Building trust with students increases their motivation to come to class and learn from you.  Getting to know students is fun to do because they become more engaged in class.  Do not be surprised if students would like to have an opportunity to get to know you as a “real” person.  Little by little, teachers can choose to share appropriate information with their students about their pets or favorite foods or hobbies outside of school.  When you create opportunities for students to learn about you and each other, they will be able to build positive relationships that can make them feel good about school.

Our positive interactions with students help us affirm our role as caring adults in their lives.  Developing strong relationships with students means that they will know that you have their best interests at heart.  When basic human needs are met, students will be ready to listen and learn during instruction, guided practice, and high-quality feedback.  Knowledge begets credibility, but trust is at the heart of teaching and learning.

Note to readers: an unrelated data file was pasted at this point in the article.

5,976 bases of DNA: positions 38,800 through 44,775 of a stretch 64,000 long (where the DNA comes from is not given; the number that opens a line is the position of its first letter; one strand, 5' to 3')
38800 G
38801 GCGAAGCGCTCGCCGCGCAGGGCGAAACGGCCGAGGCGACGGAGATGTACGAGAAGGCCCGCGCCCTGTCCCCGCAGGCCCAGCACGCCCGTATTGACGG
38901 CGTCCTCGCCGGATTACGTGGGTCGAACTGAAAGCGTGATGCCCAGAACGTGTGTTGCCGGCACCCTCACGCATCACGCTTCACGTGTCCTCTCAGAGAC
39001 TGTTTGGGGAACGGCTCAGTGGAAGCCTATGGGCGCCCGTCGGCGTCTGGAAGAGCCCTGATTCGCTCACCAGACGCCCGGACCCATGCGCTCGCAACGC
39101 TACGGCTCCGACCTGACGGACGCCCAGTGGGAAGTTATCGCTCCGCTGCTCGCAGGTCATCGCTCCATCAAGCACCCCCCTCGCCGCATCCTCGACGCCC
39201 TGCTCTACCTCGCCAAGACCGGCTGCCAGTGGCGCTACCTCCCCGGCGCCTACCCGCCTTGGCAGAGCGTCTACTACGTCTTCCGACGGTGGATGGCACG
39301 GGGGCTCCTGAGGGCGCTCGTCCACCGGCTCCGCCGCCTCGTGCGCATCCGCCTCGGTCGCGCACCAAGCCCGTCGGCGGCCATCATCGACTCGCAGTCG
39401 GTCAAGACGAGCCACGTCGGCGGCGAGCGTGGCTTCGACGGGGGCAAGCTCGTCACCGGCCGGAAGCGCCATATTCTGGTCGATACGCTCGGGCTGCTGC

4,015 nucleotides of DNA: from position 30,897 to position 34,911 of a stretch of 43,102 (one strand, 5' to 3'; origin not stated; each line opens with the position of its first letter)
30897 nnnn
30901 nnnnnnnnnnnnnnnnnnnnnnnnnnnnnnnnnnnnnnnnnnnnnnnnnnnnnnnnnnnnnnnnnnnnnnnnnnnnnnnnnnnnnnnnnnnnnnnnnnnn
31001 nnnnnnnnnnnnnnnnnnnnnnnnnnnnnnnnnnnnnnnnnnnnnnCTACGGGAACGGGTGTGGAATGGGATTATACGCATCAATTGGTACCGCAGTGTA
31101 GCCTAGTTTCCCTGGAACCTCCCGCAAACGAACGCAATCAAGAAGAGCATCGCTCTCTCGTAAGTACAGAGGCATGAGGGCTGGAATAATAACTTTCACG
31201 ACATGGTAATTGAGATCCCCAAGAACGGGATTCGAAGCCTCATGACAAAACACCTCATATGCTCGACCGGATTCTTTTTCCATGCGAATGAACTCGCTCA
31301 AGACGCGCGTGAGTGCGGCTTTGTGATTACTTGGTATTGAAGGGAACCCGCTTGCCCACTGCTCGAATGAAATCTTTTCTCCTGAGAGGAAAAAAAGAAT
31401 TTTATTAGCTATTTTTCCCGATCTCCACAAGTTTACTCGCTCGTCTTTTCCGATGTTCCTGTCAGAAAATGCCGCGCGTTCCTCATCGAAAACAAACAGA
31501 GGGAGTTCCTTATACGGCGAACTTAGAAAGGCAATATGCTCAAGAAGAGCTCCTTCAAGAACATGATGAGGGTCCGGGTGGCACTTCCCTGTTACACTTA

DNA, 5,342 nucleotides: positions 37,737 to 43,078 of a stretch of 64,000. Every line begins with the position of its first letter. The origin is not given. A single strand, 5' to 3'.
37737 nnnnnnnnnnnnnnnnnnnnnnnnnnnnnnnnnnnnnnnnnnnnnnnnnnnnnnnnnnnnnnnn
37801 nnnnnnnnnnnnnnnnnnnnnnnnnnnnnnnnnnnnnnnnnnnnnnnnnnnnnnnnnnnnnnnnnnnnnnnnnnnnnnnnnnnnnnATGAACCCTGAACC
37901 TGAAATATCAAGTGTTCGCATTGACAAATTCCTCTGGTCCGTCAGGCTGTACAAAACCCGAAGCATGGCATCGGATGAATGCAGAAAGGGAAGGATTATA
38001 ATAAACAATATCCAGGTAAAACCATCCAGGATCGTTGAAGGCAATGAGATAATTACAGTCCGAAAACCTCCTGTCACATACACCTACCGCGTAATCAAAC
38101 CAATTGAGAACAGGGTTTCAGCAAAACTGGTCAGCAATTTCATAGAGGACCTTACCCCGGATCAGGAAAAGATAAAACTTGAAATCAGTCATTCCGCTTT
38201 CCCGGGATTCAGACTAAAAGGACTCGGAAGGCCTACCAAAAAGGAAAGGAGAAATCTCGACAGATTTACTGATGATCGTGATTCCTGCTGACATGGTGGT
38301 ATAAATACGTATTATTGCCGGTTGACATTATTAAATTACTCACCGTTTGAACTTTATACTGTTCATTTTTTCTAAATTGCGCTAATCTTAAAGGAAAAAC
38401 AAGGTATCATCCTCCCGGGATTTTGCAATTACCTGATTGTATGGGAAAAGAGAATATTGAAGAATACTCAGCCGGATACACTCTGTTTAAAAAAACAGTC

About the Author

Michelle’s education includes a Certificate in Industrial Organizational Psychology and an M.S. in Human Resources.  During her years as the Service Quality & Training Director of Greenleaf Hospitality Group, she planned curriculum and delivered face-to-face instruction for entry-level personnel, supervisors and managers.  As an education consultant, she has facilitated focus groups, strategic planning sessions, professional development workshops, and executive coaching for school superintendents and principals.  She has also contributed to the development of assessments to hire teachers and principals.  In her leisure time, she has accumulated significant instructional experience from her decades as a coach.  Recently, Michelle co-authored a book for educators called Create Aha! Moments:  Tips for Teachers.  This beautifully written book shares how to help students learn more and remember longer.